By Barry Yang

Exiting from Brexit

This past week on Thursday I took my first final exam in the country of France. The exam was for my Brexit class which only lasted for five weeks (technically four because the teacher canceled class the first week). As I mentioned in my previous blog, the class itself is quite different from classes at UCLA. The professor is much more opinionated, and there is an air of bias that I feel should be reduced in an academic setting. The exam was two hours long and composed of five short answer essay-style questions. The questions alluded to a primary document from the British government outlining its plan for the official execution of Brexit, and we were suppose to incorporate the document in our answers. The nature of the exam, much like the class, was quite different from the ones I am accustomed to at UCLA. The professor’s questions were incredibly broad. While essay questions demand a degree of flexibility to allow students to propose diverse ideas and information, the questions we received were too broad that I struggled to establish a structure for my answers. The questions were also very opinionated in that they were inherently pro-remain. The questions did not really inspire a great amount of debate or analysis. They were more asking us to recount information than to make an argument. After the test, all of us UC kids discussed the exam and many of us shared the same thoughts. It will be interesting to see how the professor grades the exam. The class is incredibly diverse and composed of kids from various countries with various levels of English. It will be interesting to see how the Professor distinguishes the quality of someone’s answer from the quality of his or her English. This class was by far the shortest class I have ever attended. Although it was interesting to learn about Brexit in an academic setting and from a native British individual, I wish the class was longer and that the professor presented some information on the other side that went beyond what has been already talked about somewhat thoroughly in popular media. I am excited to see what my other classes’ finals will be like given that they are semester long classes unlike the Brexit one.

Metros on Metros

Living in Los Angeles and San Diego all my childhood, I have not experienced true public transportation. Although buses and now the metro-link exist in Los Angeles, both of these pale in comparison to the public transit in Lyon and even just Europe. Lyon’s public transit is run by the company TCL. TCL has four subway lines, four tramway lines, and over one hundred bus lines. You can essentially get anywhere in the city with the public transit system. I use to only take two tramways because those were the only ones I knew and I really did not want to deviate, get lost, and be an hour late to class. However, after I got the TCL iPhone application my life completely changed. The app outlines the quickest modes of transportation for you at the time and ensures that you will arrive at your destination by a time you specify. It is also advisable to get a TCL metro card which is about thirty euros a month for students but allows you unlimited rides. A normal ticket costs 1.8 euros and lasts only an hour from the time of first scan. However, many Lyon locals do not even buy a ticket when they are traveling one or two stops because ticket enforcement is incredibly lax. This may soon change though; my host brother just informed me that TCL has employed undercover agents and will be more strict on enforcement.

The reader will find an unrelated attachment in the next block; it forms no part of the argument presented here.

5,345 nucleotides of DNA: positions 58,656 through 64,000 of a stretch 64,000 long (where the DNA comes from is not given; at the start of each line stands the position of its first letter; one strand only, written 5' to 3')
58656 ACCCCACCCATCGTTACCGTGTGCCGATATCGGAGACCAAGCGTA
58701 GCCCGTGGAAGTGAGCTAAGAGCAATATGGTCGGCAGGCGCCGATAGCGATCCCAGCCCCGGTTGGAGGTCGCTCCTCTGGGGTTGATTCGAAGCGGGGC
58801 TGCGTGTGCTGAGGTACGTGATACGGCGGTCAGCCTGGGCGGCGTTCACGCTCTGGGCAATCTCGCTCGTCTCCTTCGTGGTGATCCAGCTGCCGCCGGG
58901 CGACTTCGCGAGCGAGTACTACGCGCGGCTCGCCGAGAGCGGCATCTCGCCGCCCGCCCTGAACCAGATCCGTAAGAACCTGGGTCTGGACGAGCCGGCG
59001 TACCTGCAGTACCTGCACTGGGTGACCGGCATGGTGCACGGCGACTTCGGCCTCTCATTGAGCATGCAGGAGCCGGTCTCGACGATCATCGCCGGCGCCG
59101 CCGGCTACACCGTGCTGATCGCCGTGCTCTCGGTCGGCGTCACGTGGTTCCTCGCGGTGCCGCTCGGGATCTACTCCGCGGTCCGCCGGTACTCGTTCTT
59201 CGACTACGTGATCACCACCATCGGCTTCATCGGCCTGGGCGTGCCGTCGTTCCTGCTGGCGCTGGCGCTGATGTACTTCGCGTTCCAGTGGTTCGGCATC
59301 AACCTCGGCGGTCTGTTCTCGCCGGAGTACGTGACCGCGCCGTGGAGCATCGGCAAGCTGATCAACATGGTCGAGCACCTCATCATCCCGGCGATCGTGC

Antsy for Annecy

The city of Annecy appears on essentially every list when you look up “best small towns in France.” The town is situated by a huge lake as well as the Rhone-Alps. There’s also a river that runs straight through the center of town and quaint old buildings are built around it. When we visited Annecy, we got there on a Friday which just happened to be a market day. We got to try some very local food and was stuffed for about 10 euros a person. We had some potatoes and cheese with baguette, smoked ham, traditional French sausage, local baguette sandwich, as well as a good amount of fresh ice cream (yes all for 10 euros). This trip to Annecy was also the first time we used BlaBlaCar (a European ride sharing service). We usually opt for busses with Ouibus or Flixbus when traveling to locations close to Lyon because tickets are only around 10 euros. However, this time, BlaBlaCar worked out to be a better deal and more suiting for our schedule. While the ride was not horrible, I definitely would not recommend sitting in a standard French car for more than a hour. Firstly, the cars here just physically feel smaller than American cars. The drivers also try and pack as many people as legal possible into said small cars so one can kiss goodbye to leg room or shoulder room. Driving in France also feels more reckless and dangerous than in the US (this may be a biased opinion though considering I do not understand French driving laws). Even though the ride is not all that great, BlaBlaCar is still an amazing budget-friendly way to travel and allows you to meet some French locals and really drive through the French countryside familyesque style.